entires cd lutltcr of good roads and
Tlio Supervisors sniffed from tifar
tho political atmosphere that wns
watted to the Uiiir room of tho Mc-
Intyro building early last evening and
tlio most of them became exceedingly
icstless ns jUe minuteaota previous
meeting .wro, droriett" iiy Clork But
fundcau, Tlio passing, of bills au
thorizing tho payment of .claims
against, tho rounlclpnllty constituted
the,. principal business dono ut tho
Tho so; oral ordinances that havo
hee'n (illicitly reposing within tho con
lines of the dork's olllco woro not
ruddy awakened, It being claimed
tlmt In several Instances, tho pieces
of legislation were not ready for ac
tion by the Hoard.
An attempt was made last evening
to drag forth tho so-called "Spitting
nrdlnnnce." Qulnn gazed anxiously ut
tuo ciock, tno minds or which were
dangerously approaching the hour of
Thcro wits n. largo Republican po
litical rally out Ulltm street Mayor
Kern failed to show up at tho meet
ing owing to tho fact that those of
Democratic fulfil wore rallying
around the standard of the "arent.
Unterrltled," both In Kakaako and
I wllel precincts.
Member Cox presided over tho des
tinies of tho brief session,
Among matters that came up were
tho ordering of Installations of elec
tric lights In several heretofore dark
ened districts or tho city.
IJrnspcct street residents asked that
repairs bo mstdo to tholr thorough
faro, ns tha lop dressing was wearing
oft. The request will bo attended to
In n short time i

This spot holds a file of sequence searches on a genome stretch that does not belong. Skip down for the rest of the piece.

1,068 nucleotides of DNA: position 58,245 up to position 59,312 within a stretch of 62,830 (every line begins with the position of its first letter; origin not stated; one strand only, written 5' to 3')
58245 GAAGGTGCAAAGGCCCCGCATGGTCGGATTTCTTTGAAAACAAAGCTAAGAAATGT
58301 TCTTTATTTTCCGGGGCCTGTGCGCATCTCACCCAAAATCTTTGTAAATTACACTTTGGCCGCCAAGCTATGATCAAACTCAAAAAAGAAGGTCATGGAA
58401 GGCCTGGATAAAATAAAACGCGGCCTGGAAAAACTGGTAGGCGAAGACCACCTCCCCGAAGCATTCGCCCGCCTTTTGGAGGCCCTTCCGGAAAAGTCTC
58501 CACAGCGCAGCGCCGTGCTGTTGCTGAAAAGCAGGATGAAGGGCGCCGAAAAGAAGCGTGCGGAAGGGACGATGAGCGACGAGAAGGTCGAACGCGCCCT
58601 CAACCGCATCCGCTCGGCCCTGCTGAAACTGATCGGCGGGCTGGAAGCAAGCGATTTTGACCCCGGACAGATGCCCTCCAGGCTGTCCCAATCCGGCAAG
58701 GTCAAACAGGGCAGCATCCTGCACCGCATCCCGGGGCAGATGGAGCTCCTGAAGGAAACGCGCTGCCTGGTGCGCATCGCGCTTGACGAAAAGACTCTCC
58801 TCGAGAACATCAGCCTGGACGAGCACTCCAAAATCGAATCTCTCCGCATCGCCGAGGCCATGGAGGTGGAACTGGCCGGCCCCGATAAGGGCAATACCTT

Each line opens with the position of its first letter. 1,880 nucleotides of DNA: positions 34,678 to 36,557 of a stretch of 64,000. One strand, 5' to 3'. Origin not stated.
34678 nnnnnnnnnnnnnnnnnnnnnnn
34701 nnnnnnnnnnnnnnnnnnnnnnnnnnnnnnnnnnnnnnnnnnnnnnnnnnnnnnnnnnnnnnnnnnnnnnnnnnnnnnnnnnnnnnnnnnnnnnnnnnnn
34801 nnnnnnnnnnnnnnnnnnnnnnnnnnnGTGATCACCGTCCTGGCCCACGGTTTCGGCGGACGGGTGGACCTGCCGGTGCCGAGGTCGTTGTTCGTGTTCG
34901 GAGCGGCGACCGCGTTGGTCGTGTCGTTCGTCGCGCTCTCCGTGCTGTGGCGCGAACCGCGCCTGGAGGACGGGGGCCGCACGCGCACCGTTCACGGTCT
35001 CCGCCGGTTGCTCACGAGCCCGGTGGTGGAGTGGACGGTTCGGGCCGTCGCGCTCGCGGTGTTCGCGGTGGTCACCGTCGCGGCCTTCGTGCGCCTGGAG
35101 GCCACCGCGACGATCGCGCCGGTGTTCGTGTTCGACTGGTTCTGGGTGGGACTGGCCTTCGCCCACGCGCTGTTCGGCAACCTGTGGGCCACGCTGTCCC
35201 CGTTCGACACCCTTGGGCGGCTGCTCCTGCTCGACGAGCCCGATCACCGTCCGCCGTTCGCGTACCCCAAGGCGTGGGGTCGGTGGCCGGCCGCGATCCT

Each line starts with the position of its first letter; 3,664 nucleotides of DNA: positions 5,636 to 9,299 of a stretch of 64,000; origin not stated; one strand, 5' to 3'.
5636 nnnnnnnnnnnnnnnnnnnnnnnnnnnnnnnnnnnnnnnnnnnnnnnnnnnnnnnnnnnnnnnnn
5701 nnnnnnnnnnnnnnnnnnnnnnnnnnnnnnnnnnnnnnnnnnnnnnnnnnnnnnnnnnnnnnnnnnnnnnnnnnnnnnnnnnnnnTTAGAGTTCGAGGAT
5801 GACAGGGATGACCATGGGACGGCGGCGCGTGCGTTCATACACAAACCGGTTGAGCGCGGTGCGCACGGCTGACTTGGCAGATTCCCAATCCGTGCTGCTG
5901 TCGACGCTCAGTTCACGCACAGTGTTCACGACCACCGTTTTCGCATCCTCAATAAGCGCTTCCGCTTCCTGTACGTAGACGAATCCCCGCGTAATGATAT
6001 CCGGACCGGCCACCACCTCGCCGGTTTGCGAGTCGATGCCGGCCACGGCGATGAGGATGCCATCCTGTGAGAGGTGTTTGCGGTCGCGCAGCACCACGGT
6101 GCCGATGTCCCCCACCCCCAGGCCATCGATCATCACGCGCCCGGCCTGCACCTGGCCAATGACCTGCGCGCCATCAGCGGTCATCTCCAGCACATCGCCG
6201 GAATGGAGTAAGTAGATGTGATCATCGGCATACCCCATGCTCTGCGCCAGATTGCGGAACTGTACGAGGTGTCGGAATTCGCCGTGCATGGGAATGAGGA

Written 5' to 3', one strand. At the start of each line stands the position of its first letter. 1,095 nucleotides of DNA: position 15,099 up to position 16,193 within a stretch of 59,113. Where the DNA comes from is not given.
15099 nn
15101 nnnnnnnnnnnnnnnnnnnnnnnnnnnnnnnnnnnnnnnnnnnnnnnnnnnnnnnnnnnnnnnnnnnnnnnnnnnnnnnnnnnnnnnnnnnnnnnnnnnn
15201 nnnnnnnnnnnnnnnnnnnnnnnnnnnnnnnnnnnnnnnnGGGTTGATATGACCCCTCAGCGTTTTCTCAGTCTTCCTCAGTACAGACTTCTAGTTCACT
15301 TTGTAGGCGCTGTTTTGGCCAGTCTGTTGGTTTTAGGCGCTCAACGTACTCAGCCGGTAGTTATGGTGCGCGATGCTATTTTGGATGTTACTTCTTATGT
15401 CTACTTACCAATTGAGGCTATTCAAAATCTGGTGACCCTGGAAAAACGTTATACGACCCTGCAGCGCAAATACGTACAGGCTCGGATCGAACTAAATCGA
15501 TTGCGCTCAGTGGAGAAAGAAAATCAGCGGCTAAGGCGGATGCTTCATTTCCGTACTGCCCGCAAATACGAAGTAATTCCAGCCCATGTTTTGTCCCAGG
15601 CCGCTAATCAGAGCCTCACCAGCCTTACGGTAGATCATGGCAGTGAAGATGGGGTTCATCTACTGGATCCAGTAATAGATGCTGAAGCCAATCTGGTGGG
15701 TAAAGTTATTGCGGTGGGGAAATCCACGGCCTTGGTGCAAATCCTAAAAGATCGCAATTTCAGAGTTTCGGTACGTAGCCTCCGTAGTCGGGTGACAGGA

M. O. Silvn naked that ho bo re
funded tho sum of two dollars nnd
fifty cents, this being due on n lic
ense fco that he had paid tho city col
lector. Ilo will probably get It
PORTUGUESE TO HAVE
ROADS ON PUNCHBOWL
It Is the plan or tho administra
tion to use money obtained from the
sale of Punchbowl lunds for the ron
Btructlon of roads In that section, ac
cording to n statement made nt tho
The law provides that money ob
tained from lease or sale of public
lauds may bo usod to open up other
lands of tlio same class, nnd under
thlt provision the Punchbowl lands
Will be handled,
Smvetlng and subdivision of the
lauds on Punchbowl Is progressing
rapidly, nun wiinut a snort time win
be completed and the roads wilt all
NO HOPE FOR
Thorn was n besprinkling of .cold
water upon those residents of Sixth
avcuuo who claim to be Interested In
the widening und grading of that
tliornughfuie The dlsrourngoniont
cntno from tho Cltv nnd County ltoad
Ileal d, wVo In tholr report to Mayor
Kern slntti that at the present tltnn
tho, erudition of tho city (offers will
not permit of further drains for road
Says Securing 'Federal Pro
In the presence of the members or
tho W. C. T. U. nnd others who are
Intel ested ill the work or the so.
t-lety, who pothered ut tho residence
of Mm. J. M. Whitney, the president,
on l'unnhou street, vestcrdny after
noon, Ilev. Witt. II. Oleson, secrctnry
of the Hawaiian Hoard of Missions,
delivered ono of the best, If not the
ablest, nddresscB In the history of
Mr. Oleson emphasized the fact
that he wns opposed to tho reopen
ing of the prohibition problem,
which has canted n great doal of ex
citement in Hawaii net. He believ
ed, however, that It nny liquor In
terests here attempted to tamper with
the present liquor laws, then It was
proper for nnjnno to appeal to Con
cress for substantial consideration.
He helloed, further, that It was best
to let well enough alone.
Mr. Olcfon, who hid tho nttcntton
of his audience nt his command, said
lu part as follows:
'lUsontincnt ngtlst Mr. Woolley
was jleep and widespread. Ily clev
er reiteration hu reference at Wash
ington to the Hawaiian ns being like
the Indians was made to rankle In
tha heirts of men who might other
wise havo oted for prohibition. They
relented the lendorshlp of such a ma
llhlnl. After two attempts to right
hluiEclr with Hawaiian voters, Mr.
Woolley wns obliged to withdraw